To be an effective fighter in MMA, athletes must have a varied skill set; they need to be able to strike, wrestle and grapple for submissions. It’s the one combat sport in the world where participants must be as well versed on the feet as they are on the ground.

That doesn’t mean that there aren’t specialists in the world of MMA—because there are many—but the truly elite fighters have all weapons at their disposal.

One of the biggest weapons a fighter can have in MMA is an effective double leg takedown. The double leg is one of the major reasons wrestlers have transitioned so well into the sport. It is the most effective technique a fighter can employ to get an opponent to the ground.

When performed correctly a double leg takedown won’t just the fight to the ground, it will put a fighter in an advantageous top position; either half guard or side control.

The fighter that best exemplifies the importance of the double leg is former UFC welterweight kingpin Georges St-Pierre. Even though GSP was not an amateur wrestler, he developed one of the most explosive and effective double legs in MMA history and he used the technique to frustrate and control his opponents. The double leg played a key role in GSP’s reign of dominance.

The Setup

In amateur wrestling the setup is important but a powerful and technical double leg can cover up flawed setup techniques. In MMA, with the striking and submission element, the double leg setup is just as important as the execution.

The two must utilized setups are the juke step and the jab.

The juke step or half shot is a great setup to use when facing on opponent who utilizes kicks and knees. The juke step will make your opponent think that you are shooting in this will allow you to gauge their reaction; Do they throw a strike? Do they shoot their hips back? This should help to solidify timing and could potentially put your opponent off balance if they take the bait and throw a premature knee strike.

The jab is a straight punch with your lead hand and it is the corner stone striking technique of the fight game. While a jab is not the most powerful strike it is the most important strike because it is the tool a fighter uses to set everything else up and the double leg is no different. The jab establishes distance and draws the focus of your opponent making it easier to drop for the shot and take the fight to the ground.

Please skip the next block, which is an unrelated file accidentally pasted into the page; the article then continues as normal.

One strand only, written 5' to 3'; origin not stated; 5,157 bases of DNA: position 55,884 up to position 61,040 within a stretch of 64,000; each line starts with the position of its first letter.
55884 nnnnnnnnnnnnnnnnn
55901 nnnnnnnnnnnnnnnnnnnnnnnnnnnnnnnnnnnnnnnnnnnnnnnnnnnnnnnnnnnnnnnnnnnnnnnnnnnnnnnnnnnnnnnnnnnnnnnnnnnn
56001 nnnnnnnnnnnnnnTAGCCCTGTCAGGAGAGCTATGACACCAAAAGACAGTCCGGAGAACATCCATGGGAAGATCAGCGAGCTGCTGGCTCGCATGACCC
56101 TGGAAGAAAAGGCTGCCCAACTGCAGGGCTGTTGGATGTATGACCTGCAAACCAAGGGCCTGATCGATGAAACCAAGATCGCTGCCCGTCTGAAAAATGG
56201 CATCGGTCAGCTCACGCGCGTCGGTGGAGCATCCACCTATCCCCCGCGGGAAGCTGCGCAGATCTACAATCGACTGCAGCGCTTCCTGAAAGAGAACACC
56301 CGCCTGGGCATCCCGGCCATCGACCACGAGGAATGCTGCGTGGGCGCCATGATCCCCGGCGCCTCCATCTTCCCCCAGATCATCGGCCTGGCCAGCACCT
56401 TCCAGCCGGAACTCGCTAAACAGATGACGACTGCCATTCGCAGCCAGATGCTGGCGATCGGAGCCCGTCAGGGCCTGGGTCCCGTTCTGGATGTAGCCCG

The Technique

1 – The shoot step is the back bone of the double leg. It is one of the first techniques that wrestlers are taught and it is a technique that wrestlers spend their entire careers perfecting.

From a staggered stance with your dominate leg forward lower your elevation by bending your knees and keeping your back straight. Then plant your trail foot and prepare for the shot. Push off with your back foot and take a deep step, shooting your foot forward like a lunge. Drop you lead knee to the mat, rolling over your toes.

2 – Now that you have mechanics of the shot down it’s time to gauge the distance you can effectively cover with a shot. Some guys and shoot in from across the cage but for most you need to be at arm’s length; if you can tough your opponent’s shoulders you are within shooting distance.

3 – To execute the technique in competition it’s very important to pick the right attack point; too deep and you will be off balance, too shallow and you will whiff completely. The key is to have you knee hit the mat right between your opponent’s feet allowing your forward momentum to explode through the target.

4 – As your knee drops to the mat between your opponents leg drive through their body as you roll over your lead leg toes. Your shoulder should be on their belly button and your ear should be on their hip.

5 – Use your arms to wrap up the legs of your opponent pulling them straight back into your chest.

6 – Now drive through with your tail leg to push your opponent off balance and drive them to the mat. The moment your forward momentum stops the takedown has been stuffed; never stop pushing forward.

About The Author

RJ Gardner
Content Coordinator

RJ Gardner is a rabid sports fan and a long time MMA enthusiast. After watching UFC 1 at ripe old age of 11 RJ was hooked and his passion for the sport has continued to blossom over the years. RJ has been covering MMA since 2007 and has had work featured on Bleacher Report, SI.com, CBSSports.com and UFC.com. RJ is also a Petroleum Transportation Operations Manager during the day.

  • Jason Schielke

    For your next Technique Spotlight, may I sugest “The Oil Check” XD